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CU Mag: How do you accommodate members whose credit scores have fallen?
Vann: We’ve widened our buckets. We have five credit buckets: A+, A, B,C, and D. I established an A+ bucket and widened our A and B buckets so they recognize more people who are good risks but whose credit scores may have fallen—not necessarily because of anything they did.
We don’t have high average credit scores to begin with. My A+ bucket starts at 700, where at most institutions it starts at 740 or above. We don’t have many people with 740 Beacon scores around here. We know our audience.
That’s the other side. Most people in this business really don’t know their audience. And if you don’t know your audience, how will you price and lend to it? If you think everyone across the U.S. fits these buckets, then you really don’t know your audience.
When you have someone at the branch making loan decisions, you build real relationships with members. When you have someone making centralized decisions, they’re just repeating what’s on the screen in front of them. There’s no sincerity.
All they’re doing is selling someone else’s decision that they may or may not agree with. They’re just a puppet repeating what someone else is telling them to say. That doesn’t work for me.
CU Mag: Sounds like traditional underwriting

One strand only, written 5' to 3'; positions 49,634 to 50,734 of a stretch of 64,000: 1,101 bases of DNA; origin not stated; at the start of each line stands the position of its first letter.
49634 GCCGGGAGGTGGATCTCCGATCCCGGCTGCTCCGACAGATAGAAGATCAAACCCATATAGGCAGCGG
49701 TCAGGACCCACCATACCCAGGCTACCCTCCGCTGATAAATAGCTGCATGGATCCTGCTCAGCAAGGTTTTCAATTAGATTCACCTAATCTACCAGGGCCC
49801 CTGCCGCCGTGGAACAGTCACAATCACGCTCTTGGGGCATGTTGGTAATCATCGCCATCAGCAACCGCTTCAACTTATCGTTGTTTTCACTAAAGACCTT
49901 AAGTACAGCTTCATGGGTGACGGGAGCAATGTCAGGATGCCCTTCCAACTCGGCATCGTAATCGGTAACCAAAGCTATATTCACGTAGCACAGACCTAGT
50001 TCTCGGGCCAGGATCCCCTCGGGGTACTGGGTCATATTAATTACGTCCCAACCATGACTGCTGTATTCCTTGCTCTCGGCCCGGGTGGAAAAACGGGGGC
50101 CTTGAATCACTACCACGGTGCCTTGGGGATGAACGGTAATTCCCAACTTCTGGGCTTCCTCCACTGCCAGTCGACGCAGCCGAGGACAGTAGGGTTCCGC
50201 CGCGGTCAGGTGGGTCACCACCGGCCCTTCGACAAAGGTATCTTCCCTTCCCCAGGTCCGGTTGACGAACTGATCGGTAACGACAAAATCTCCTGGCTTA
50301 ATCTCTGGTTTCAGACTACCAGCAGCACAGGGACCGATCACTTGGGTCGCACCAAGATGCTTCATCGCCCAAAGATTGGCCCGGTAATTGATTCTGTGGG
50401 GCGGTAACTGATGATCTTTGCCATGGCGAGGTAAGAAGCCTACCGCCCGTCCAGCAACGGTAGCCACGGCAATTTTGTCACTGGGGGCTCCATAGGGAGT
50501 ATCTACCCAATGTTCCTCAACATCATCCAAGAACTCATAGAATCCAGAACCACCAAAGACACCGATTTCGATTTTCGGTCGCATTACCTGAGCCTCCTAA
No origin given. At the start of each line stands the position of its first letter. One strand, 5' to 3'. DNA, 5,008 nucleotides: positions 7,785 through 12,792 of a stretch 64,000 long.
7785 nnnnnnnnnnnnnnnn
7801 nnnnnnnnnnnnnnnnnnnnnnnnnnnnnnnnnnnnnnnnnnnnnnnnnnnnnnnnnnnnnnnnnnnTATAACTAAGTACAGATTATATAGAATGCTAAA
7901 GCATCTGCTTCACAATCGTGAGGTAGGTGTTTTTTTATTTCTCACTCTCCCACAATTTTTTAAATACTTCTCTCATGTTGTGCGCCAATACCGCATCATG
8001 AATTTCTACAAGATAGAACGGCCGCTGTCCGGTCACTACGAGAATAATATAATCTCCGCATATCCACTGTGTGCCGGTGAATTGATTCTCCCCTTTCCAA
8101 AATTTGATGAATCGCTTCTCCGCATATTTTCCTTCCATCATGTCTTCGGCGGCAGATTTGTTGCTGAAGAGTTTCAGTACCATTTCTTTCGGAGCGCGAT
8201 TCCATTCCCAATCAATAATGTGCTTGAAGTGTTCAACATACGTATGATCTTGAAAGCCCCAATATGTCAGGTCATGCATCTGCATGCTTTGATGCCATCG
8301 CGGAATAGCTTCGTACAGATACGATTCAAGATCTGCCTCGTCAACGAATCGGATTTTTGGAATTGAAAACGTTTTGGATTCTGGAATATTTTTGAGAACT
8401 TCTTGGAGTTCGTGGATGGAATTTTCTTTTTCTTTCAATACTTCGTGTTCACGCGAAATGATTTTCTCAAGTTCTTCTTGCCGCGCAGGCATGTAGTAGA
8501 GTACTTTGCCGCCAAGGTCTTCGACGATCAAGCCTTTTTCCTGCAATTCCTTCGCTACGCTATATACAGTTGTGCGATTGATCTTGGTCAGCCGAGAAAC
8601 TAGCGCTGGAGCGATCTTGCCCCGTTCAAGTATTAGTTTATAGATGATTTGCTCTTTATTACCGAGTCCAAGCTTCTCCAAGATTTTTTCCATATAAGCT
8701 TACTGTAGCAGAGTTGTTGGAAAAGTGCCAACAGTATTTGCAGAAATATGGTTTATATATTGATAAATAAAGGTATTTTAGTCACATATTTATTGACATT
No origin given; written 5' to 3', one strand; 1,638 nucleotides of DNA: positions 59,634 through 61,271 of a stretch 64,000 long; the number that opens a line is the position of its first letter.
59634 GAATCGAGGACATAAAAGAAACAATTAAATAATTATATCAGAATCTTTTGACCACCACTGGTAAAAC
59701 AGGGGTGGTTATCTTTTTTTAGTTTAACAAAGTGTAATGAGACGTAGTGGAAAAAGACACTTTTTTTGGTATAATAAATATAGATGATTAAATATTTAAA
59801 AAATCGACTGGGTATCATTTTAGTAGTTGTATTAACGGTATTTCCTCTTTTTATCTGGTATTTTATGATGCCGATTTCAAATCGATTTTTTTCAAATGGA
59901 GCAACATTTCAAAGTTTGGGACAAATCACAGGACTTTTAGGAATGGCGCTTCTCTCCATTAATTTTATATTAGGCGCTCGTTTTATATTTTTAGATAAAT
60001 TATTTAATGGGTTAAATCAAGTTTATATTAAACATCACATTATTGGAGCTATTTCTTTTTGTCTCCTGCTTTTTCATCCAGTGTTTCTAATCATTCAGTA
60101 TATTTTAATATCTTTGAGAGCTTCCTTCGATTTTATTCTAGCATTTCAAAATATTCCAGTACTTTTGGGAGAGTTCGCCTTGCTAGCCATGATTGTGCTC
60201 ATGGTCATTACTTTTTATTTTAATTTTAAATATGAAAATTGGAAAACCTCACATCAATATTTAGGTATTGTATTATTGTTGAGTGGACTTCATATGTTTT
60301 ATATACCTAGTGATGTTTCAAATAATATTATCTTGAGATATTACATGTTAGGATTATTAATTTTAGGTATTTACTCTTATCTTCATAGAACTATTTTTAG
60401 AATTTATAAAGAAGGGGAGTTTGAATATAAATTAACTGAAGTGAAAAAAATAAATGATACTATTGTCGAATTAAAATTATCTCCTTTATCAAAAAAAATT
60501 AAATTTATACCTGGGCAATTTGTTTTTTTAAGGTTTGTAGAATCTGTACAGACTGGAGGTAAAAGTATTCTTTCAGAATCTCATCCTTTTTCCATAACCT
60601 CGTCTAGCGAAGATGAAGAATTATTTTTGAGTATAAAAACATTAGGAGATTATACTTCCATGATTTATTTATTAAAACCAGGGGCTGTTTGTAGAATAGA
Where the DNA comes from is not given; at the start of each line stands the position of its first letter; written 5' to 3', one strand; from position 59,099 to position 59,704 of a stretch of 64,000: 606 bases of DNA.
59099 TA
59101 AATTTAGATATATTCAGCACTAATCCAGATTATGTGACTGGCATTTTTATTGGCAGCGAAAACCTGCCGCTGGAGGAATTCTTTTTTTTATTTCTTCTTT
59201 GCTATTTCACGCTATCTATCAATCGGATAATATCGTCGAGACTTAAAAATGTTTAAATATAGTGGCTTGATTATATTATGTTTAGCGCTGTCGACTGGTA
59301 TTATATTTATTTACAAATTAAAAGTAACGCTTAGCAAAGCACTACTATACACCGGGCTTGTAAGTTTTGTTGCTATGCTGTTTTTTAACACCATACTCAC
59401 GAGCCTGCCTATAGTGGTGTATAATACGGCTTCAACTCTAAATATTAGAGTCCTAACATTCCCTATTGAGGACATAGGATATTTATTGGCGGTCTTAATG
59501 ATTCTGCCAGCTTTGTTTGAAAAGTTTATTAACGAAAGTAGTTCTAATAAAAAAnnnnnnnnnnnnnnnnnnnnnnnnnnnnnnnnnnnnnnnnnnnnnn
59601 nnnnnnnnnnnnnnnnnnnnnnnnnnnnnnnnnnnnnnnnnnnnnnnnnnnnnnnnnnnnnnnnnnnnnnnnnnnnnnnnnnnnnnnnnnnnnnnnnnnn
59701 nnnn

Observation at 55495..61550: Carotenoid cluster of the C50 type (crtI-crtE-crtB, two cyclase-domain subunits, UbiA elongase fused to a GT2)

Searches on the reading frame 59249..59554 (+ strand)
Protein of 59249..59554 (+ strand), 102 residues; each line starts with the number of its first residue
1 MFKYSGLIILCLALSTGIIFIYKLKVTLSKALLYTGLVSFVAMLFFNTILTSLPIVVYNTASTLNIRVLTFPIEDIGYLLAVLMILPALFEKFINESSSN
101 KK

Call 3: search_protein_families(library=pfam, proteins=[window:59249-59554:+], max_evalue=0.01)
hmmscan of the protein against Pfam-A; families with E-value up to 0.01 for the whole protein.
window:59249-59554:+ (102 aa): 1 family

Vann: Yes. We have members who’ve been with us for 25 to 30 years. Their lives change. But as long as their relationship with you hasn’t changed—they’ve treated you well and always met their obligations—why should you treat them differently?
Relationship, stability, and ability are the three primary factors we look at. Then we throw credit on top of those. But we already know that credit will be a challenge here.
We use credit score to show us the current trend and to price the loan. We throw members in a rate bucket and give them discounts for their relationship with us. We reward behavior that we want and upcharge behavior we don’t like.
Navy Army Credit Union obtained a community charter in January 2003 and has since quadrupled in size—without accompanying delinquency issues. Vann expects the credit union’s assets to exceed $1 billion by the third quarter.
Check back to see how Navy Army Credit Union made the transition to a community charter.